A few final comments on the difference between realism and reality. Realism assumes that there is a real common plane of polarization that is shared by both photons in each pair. This has the consequence that the probability of detecting a photon depends on the cosine of the angle between the polaroid it passes through and the direction of this real plane. So for each individual photon (call them photon 1 and photon 2, which pass through polaroid 1 and polaroid 2 respectively) the probability of detection is:
where theta is the angle of orientation of the plane of polarization and theta_i is the angle of orientation of the polaroid, where i is a variable index that can be 1 or 2 depending on which polaroid we are talking about.
The probability of detecting both photons in a pair is therefore equal to:
which is just the product of the individual probabilities, according to the usual rules of probability calculus. This equation was used to generate the "realism" curve shown in the previous journal entry by integrating over the angle theta using a simple Monte Carlo calculation to produce the average probability of detecting both photons in a pair as a function of the angle between the polaroids, theta1-theta2.
For the mathematically minded, one way of looking at the problem with realism is that there is no way of writing the equation that describes reality:
in a form of the product of two independent functions:
and so there is no way of reproducing reality with any theory that does not posit some instantaneous interaction between the two photons. The only way the product of two functions can be made to reproduce
A note on conservation laws:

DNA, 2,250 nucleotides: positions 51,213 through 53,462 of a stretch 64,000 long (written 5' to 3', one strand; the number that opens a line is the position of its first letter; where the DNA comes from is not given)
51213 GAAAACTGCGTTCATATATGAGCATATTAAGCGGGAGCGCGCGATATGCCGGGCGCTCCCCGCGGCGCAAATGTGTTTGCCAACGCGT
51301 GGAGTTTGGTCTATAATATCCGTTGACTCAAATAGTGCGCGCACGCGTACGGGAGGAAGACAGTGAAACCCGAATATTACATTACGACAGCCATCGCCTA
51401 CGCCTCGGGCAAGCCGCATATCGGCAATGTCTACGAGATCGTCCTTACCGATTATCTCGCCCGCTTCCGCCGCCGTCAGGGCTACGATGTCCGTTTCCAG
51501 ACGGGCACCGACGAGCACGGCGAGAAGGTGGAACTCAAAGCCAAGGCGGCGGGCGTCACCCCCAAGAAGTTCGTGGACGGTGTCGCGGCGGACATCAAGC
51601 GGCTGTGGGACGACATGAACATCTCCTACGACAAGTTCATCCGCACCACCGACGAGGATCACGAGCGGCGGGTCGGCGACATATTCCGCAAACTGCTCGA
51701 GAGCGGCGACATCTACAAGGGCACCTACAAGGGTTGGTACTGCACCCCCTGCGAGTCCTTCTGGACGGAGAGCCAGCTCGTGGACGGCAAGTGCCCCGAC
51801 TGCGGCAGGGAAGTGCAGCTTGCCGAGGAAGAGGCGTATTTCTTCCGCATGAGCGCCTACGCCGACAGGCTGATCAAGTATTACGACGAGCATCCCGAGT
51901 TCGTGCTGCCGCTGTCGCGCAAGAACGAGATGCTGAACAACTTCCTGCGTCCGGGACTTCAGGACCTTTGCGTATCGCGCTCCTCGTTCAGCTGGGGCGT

We believe angular momentum is conserved because of No"ether's Theorem, which relates conserved quantities to symmetries of physical systems. In particular, angular momentum is associated with rotational invariance: if there is no preferred direction in the universe, then angular momentum is conserved. A great deal of effort has been invested in the past decade to look at this question with regard to the cosmic microwave background radiation, and no preferred direction has been found. Some extensions to general relativity suggest that there might be the possibility of small effects that would create a tiny preference for one direction over all others, but these effects are far too small to allow for the size of angular momentum conservation violation implied by non-instantaneous communication in photon-pair sources. It is worth nothing that correlated photon pairs are produced in one of the more common cosmological processes: electron-positron annihilation, so this question is not just a matter of a few special cases prepared by humans in laboratories.
Special relativity describes the world we experience. Without writing an entire elementary textbook on SR, it's hard to appreciate how profound and inescapable it is. For the purposes of this discussion, there are a couple of essential features of the relativistic description of the world. I will try to be a good conceptualist in this description, having wallowed in the mud of realism enough for the nonce.
Two of the most basic categories of experience are space and time. These are concepts abstracted from our experience of reality and of our own mental processes. Locke argues that we come to understand TIME by our awareness of the succession of ideas in our consciousness. Likewise, we come to understand SPACE by an awareness of relations between ourselves and reality. Our will causes us to interact with things--when I stand up and walk about I realize that while there is something about my experiences that stays the same, there is something that changes. As I move my feet in particular ways the world changes--some parts of my visual fields expand, others contract. I eventually learn to abstract these changes and ascribe them to changing spatial relationships between me and reality, rather than ascribing them to reality changing independently of me. That is, I recognize that the appearance of reality is relative to me, and spatial concepts such as POSITION and DISTANCE describe an important aspect of that relationship.